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Dan’s Place

Comfort food in the wilds of West Greenwich
By BILL RODRIGUEZ  |  February 3, 2010

Dan’s Place
401.392.3092 | 880 Victory Hwy, West Greenwich | Danspizzaplace.com | Mon-Sun, 11:30 am-10 pm | Major credit cards | Full bar | Sidewalk-level accessible
We didn't notice any grizzlies or cougars as road kill on our trek to Dan's Place, though we kept our eyes peeled there in the wilds of West Greenwich. Eventually, there it stood, tall and barn-like in the wilderness, as inviting as an oasis.

As such, for those who rush in to slake their thirst, a large bar area is immediately convenient, amidst numerous dining areas. The Harley above the bar is shelved as snugly as in a carport, rather than the usual practice of being suspended by thick chains. Reminders here and there keep you aware of where you are, such as photos of Narragansett and a humorous poster of all things Rhode Island. The atmosphere is comfortable for both suburbanites and bankers. Country music softly curls around you. The restaurant was so packed midweek that we had to use a third parking lot.

Dan Hebert used to be known as the proprietor of West Greenwich Town Pizza, just down the road. But as of June this past year, he pulled the curtain on the larger Dan's Place, serving the same grinders and much more.

There's a lot of menu to look over. A nearby table of seven guys were ordering burgers, so I checked that out. The nearly dozen options are $7.95, coming with fries and piled with such choices as spicy chili or robed with a sweet bourbon glaze. The men in two couples at another table both wore blue jeans and cowboy boots, so I figured them for barbecue. There is a slow-cooked pulled pork sandwich ($6.95), plus dry-rub pork ribs, barbecued chicken, and a combo with both ($12.95).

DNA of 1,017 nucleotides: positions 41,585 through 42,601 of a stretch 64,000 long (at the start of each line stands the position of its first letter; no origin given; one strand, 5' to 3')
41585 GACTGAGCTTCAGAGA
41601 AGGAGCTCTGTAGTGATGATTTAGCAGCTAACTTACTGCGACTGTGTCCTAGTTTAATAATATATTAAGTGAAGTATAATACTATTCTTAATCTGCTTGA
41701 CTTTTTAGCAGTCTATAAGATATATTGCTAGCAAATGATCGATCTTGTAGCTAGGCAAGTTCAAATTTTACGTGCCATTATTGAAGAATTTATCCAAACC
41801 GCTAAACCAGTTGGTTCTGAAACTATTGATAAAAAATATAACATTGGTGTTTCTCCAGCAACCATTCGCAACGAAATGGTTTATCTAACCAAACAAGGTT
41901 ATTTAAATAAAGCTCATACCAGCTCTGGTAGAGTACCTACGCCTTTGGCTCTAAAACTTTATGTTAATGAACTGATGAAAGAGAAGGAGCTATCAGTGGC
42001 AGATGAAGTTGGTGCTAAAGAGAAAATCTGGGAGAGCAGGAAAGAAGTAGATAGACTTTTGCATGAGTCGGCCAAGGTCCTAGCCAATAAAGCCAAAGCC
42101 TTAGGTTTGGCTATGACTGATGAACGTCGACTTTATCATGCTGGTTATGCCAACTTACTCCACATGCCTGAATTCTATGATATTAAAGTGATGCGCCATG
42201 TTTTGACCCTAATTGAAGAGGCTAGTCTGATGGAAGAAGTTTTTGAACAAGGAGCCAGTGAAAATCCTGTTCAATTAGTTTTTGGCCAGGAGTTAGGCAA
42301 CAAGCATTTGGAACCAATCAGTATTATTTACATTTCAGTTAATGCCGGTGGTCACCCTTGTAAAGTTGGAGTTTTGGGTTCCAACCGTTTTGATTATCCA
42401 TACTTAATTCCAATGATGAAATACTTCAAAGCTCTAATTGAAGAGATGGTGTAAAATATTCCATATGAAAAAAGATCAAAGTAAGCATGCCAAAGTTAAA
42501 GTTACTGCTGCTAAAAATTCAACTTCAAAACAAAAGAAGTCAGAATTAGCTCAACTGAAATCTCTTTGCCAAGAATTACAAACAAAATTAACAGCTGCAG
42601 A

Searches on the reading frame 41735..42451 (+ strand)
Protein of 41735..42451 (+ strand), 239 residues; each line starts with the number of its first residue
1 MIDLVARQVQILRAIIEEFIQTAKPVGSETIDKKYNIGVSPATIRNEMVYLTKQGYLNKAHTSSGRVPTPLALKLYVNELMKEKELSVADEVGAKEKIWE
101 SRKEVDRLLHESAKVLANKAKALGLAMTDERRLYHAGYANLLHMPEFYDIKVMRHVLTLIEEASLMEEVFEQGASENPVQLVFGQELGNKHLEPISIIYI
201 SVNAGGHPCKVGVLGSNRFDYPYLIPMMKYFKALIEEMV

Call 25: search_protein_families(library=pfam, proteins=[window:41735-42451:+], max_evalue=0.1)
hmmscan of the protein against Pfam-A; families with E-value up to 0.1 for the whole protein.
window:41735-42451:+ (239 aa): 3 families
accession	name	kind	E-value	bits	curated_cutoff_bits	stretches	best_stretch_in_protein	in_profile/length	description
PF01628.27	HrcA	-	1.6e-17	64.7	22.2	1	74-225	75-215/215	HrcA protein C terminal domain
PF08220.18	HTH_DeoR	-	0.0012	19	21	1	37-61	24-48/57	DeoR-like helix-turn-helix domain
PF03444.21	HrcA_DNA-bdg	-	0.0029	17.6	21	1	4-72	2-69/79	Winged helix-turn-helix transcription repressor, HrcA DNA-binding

Among the 16 appetizers, I was tempted by the Thai chicken tenders ($7.95), since I'm a fool for spicy peanut sauce. When I came to my senses, I looked for something country. The batter-fried pickle chips ($3.99) were a lively option. But I went for something I hadn't seen since eating my way toward Canada: poutine ($5.95/$3.95). It's a French-Canadian comfort food, on the menu thanks to Dan's Canadian mother. It consists simply of french fries topped with cheddar cheese curds topped with brown gravy, here beef rather than chicken. It's as yummy as it is stringy.

Johnnie wanted to avoid cholesterol overdose, so she chose the Rhode Island-style calamari ($7.95). But that put her in danger, too, since the bottom layer rested in a pool of grease. The accompanying little bowl of marinara nearly made up for that. It was another home recipe, said our very bubbly and very expectant waitress Rachel. I know its secret was largely the added sweetener, but it was delicious.

So to indulge further I had to have one of the pasta dishes. My eggplant Parmesan ($8.95) consisted of two pancake-size breaded and fried eggplant slices under melted provolone and over ziti. That wonderful sauce made up for the pasta being overcooked, and the portion of eggplant was generous.

Johnnie had stuffed chicken with cranberry glaze ($9.95). There was so much cranberry it was a sauce rather than glaze, plus seasoned breading. The vegetable medley was steamed rather than sautéed. The baked potato was foil-wrapped, so the twice-baked potato, which contained bacon, would have been more interesting.

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  Topics: Restaurant Reviews , Culture and Lifestyle, Food and Cooking, Cheese,  More more >
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